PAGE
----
DealFlicks Bringing Variable Prices to Movies
Suckers pay retail. But what, these days, is a retail price? The concept may be dying. Look at Dealflicks. It brings the demand pricing model to movie theaters, filling seats that would otherwise go unsold.
While most of the U.S. movie industry is based on opening weekend sales, movies do stay in theaters for longer than three days. And most movies stop packing the house pretty quickly. Each of those unfilled seats is a lost revenue opportunity for a theater, and… you know where this is going, right? Just like airfares and seats at sports stadiums, demand-based pricing for movie houses is coming, and it should bring more people to movie theaters than the standard fixed prices.
That’s what Dealflicks does. The service, sold so far to individual and independent movie theater owners, lets those owners put together percent-off deals for movie tickets, as well as packages (movies plus concessions). In addition, the design of theDealFlicks online ticket sale process is clean and contemporary, compared to the standard ticket sale sites, Fandango and MovieTickets.com.
CEO Sean Wycliffe says the business was designed to help theaters compete with Netflix. He believes — and the numbers bear it out so far — that movie goers are price-sensitive after the big blockbuster weekend is over. Lower the prices, and they’ll show.
Dealflicks doesn’t set prices automatically or algorithmically yet. Owners have to manually do it. Automatic pricing will come later this year, Wycliffe says, after the company finishes and ships the mobile apps.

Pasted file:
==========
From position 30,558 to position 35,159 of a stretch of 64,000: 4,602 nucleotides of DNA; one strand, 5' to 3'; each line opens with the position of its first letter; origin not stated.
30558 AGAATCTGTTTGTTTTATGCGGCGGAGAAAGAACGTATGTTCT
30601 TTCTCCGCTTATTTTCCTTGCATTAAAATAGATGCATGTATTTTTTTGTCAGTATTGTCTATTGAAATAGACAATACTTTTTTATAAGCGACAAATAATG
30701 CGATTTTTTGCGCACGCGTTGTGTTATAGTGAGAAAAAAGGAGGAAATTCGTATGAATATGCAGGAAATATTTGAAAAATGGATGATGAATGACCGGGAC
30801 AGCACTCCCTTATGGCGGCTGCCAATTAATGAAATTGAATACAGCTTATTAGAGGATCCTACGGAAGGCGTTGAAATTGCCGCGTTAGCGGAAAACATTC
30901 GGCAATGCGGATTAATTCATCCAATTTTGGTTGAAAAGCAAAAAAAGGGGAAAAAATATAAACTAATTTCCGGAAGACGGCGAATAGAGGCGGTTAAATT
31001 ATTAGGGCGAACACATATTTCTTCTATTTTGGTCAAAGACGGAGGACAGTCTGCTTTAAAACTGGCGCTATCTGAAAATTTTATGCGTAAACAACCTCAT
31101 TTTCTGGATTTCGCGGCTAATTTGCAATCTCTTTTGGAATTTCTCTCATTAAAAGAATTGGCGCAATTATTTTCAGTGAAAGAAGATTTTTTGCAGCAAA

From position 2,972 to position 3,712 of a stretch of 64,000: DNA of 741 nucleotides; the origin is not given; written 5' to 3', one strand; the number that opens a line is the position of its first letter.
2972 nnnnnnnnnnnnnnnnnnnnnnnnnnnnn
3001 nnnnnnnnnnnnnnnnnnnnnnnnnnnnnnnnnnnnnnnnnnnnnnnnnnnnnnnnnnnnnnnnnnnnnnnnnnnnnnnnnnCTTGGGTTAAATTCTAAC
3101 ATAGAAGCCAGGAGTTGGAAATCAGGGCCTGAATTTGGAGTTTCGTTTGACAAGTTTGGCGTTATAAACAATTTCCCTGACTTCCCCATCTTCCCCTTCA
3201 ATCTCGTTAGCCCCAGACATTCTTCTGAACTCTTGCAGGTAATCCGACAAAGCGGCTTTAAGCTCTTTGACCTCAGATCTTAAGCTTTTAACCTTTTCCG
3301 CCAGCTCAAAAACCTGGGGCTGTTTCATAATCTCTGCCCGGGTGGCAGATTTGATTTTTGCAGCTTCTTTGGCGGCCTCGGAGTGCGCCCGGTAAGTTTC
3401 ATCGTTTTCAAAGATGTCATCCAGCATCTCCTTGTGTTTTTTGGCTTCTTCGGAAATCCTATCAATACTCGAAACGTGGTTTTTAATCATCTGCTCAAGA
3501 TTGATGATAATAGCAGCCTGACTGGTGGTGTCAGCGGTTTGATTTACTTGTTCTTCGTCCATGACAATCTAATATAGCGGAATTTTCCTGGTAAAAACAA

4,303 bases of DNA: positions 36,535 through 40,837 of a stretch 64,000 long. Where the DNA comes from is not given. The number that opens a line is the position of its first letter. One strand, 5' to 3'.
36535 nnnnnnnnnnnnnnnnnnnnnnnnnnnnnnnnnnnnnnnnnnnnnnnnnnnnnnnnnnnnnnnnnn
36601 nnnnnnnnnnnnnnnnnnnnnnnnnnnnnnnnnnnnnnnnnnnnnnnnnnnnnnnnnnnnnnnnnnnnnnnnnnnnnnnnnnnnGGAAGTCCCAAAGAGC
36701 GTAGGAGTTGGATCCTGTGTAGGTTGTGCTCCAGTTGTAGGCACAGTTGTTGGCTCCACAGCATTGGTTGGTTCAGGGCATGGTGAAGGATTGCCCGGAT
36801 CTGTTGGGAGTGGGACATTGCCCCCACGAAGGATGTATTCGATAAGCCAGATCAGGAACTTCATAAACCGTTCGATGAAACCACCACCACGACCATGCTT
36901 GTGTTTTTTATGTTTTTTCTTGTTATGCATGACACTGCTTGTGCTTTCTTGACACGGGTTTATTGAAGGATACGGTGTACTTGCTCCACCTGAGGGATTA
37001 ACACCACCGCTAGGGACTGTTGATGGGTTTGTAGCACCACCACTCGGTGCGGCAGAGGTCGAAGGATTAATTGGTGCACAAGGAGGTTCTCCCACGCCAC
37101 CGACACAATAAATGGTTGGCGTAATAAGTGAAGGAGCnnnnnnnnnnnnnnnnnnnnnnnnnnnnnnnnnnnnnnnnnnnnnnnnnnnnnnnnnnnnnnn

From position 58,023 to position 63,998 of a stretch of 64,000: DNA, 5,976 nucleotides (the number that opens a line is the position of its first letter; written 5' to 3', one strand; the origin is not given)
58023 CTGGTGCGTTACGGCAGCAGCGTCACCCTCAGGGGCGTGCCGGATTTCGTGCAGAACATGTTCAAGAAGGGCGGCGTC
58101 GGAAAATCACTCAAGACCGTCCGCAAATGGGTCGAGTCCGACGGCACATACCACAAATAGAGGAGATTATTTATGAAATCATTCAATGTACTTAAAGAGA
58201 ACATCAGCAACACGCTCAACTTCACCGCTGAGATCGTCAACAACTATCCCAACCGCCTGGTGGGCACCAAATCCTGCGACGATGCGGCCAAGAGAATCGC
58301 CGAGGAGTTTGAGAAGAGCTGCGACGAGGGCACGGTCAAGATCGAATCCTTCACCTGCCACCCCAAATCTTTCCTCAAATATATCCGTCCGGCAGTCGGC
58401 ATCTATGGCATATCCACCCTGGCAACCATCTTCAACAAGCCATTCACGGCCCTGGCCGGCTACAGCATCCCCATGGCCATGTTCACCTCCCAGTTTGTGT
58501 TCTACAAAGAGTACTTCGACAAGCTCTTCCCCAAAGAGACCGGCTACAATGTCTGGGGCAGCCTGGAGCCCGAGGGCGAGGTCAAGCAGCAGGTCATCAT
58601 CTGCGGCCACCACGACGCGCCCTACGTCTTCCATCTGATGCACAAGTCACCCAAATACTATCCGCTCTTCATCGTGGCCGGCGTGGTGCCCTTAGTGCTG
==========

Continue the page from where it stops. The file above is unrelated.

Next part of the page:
How low will Dealflicks deals go, and how variable will they be? That depends on a few factors, some obvious and one that’s diabolically clever. Obvious: Prices will eventually fluctuate based on sales, or on age of the movie in the question, or on time of day.
But my favorite pricing signal is the one that ties the discount level to the Rotten Tomatoes review score. Bad movie? Low price.
What I fear, of course, is that movie ticket prices will also adjust upwards for big blockbuster weekends, creating a social stratification for what is still, to a large degree, a populist media. But it is probably inevitable.
A lot of prices are already demand- or demographically-based. That is the nature of economics, after all. Mass media has led to massively flat pricing structures, but technology is bringing price-setting back to where it’s been for most of human history: There is no price. There are only deals.
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